The Interstate 5 Bridge Replacement Program received its first federal funding: a $1 million planning grant from the Federal Highway Administration.
The program is one of 23 projects awarded a bridge planning grant, totaling $18.4 million. The funds originate from the bipartisan infrastructure law, signed in November.
Funds will be used on a ground-improvement study in the program area on Hayden Island. The study will mitigate against the effects of liquefaction in the event of an earthquake and support accelerated development and risk reduction for the program.
The program also applied for a $750 million grant from the Federal Highway Administration in August. Grant awards will be announced later this year.
“A program of this size generally does not get done without significant federal dollars,” Program Administrator Greg Johnson said in a press release. “We have not seen this level of federal infrastructure funding available since the 1990s, which includes new grant programs available for bridges and economically significant projects that haven’t existed previously.
“This is a unique window of opportunity to secure an infusion of federal dollars into our regional economy to support this critical infrastructure investment that would otherwise go elsewhere in the United States,” he continued.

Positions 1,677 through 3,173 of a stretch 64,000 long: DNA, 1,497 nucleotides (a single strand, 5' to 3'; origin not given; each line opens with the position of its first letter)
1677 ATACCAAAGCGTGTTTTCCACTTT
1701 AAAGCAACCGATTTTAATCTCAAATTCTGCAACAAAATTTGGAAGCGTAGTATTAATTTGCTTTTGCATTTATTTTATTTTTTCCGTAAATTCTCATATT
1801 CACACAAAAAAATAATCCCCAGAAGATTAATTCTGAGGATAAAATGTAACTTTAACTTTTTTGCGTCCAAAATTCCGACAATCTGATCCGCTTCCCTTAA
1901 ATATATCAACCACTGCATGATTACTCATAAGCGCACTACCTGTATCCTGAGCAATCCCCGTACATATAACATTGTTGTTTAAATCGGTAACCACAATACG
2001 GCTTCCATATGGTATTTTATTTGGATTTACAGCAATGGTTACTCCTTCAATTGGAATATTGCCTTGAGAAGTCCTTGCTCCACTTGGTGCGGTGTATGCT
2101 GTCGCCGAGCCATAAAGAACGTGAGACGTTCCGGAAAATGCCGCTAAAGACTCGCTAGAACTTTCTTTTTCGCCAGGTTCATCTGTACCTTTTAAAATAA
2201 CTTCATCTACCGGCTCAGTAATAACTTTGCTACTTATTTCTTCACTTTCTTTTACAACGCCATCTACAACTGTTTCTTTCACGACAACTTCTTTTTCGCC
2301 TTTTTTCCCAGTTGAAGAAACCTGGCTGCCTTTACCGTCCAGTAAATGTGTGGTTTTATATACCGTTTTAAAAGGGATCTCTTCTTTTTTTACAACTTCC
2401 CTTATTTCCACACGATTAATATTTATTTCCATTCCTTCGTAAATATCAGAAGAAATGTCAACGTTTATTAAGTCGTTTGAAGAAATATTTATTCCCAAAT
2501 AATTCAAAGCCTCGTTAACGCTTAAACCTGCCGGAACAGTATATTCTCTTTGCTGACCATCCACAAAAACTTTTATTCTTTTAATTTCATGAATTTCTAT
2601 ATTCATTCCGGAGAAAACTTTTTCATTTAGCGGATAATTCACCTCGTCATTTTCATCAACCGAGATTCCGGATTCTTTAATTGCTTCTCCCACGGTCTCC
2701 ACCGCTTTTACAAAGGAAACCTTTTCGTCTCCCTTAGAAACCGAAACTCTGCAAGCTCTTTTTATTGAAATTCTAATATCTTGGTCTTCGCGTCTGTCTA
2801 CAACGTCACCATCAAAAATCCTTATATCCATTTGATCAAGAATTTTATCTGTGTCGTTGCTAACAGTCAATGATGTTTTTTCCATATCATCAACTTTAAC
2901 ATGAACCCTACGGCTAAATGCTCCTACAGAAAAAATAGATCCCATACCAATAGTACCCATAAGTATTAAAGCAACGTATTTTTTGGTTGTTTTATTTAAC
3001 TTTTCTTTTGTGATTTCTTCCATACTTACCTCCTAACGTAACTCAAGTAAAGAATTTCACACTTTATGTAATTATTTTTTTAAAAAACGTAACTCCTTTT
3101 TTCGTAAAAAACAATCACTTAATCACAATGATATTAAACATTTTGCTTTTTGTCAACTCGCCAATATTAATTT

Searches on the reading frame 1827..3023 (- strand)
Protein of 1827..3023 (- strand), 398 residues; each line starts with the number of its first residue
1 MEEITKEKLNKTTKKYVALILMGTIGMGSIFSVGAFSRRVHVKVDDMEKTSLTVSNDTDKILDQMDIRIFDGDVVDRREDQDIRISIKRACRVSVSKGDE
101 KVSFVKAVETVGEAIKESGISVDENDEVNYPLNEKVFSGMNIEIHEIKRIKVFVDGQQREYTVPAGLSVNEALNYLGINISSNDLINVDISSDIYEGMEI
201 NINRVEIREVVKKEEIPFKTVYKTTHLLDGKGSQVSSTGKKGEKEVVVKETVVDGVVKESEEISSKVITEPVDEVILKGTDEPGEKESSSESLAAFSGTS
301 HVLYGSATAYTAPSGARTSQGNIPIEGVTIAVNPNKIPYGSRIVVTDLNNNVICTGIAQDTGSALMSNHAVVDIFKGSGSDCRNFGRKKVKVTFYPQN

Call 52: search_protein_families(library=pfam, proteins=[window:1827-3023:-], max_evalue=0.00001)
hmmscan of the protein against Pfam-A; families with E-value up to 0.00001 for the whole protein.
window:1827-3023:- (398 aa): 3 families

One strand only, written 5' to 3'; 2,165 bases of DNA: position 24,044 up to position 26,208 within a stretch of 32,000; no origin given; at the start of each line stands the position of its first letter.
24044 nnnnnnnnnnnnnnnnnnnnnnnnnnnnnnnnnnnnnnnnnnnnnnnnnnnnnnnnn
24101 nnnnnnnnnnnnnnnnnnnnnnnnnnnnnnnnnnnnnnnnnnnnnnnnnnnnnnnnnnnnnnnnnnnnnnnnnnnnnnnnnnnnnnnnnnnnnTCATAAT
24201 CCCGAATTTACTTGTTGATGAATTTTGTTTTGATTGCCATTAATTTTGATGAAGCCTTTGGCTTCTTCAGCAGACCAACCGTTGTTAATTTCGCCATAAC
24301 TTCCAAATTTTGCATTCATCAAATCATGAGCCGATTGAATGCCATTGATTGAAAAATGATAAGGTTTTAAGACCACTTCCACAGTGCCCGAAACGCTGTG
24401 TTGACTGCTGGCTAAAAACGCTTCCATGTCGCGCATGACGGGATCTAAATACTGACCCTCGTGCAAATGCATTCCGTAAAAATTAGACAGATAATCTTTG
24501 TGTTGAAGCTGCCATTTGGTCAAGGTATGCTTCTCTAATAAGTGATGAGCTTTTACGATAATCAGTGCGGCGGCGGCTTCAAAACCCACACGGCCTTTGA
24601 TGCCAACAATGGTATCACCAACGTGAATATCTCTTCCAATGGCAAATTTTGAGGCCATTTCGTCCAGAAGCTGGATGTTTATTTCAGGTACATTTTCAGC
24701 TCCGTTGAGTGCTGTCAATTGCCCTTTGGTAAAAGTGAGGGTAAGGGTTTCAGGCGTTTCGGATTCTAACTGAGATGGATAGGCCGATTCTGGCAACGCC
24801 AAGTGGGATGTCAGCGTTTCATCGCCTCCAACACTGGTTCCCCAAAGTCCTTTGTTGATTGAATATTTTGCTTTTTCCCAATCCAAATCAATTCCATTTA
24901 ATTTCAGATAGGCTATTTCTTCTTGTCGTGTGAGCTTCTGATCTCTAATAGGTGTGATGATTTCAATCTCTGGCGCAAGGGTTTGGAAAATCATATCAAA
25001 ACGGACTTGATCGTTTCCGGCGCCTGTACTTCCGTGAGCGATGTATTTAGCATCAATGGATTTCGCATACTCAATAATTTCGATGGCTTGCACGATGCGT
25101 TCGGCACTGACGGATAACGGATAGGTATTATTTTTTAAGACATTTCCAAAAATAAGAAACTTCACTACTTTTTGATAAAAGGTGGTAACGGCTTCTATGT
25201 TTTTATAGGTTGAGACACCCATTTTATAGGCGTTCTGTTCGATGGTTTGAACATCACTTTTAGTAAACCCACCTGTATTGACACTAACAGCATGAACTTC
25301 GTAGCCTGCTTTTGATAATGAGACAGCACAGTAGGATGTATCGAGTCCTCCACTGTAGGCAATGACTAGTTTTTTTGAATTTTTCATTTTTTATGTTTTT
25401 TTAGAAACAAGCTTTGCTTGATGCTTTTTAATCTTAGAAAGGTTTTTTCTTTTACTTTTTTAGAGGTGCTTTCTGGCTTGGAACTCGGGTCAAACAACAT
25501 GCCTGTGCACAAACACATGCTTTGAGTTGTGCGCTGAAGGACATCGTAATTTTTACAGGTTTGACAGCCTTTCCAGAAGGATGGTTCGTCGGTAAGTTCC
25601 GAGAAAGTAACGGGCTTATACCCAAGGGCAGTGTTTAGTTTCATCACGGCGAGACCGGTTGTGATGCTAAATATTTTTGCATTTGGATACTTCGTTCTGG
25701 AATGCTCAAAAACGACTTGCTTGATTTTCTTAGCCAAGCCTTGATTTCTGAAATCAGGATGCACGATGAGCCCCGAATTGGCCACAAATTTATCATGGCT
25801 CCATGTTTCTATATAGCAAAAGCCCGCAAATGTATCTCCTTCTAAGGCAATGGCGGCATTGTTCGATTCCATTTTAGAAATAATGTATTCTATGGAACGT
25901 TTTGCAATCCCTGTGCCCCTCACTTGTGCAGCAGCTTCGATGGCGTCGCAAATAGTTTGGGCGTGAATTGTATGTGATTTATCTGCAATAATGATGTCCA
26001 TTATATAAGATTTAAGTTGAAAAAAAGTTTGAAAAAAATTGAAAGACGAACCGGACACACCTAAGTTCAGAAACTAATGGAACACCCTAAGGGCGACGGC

The program plans to apply for the U.S. Department of Transportation Mega Program and the Federal Transit Administration Capital Investment Grant Program in early 2023.
“(This is) the first announcement of infusion of federal funding, to be awarded to the I-5 Bridge replacement to do seismic analysis and engineering work — so we can get about replacing (it) with a new bridge,” said Sen. Cantwell, D-Wash. “So I’m very excited about that.”
This story was made possible by Community Funded Journalism, a project from The Columbian and the Local Media Foundation. Top donors include the Ed and Dollie Lynch Fund, Patricia, David and Jacob Nierenberg, Connie and Lee Kearney, Steve and Jan Oliva, The Cowlitz Tribal Foundation and the Mason E. Nolan Charitable Fund. The Columbian controls all content. For more information, visit columbian.com/cfj.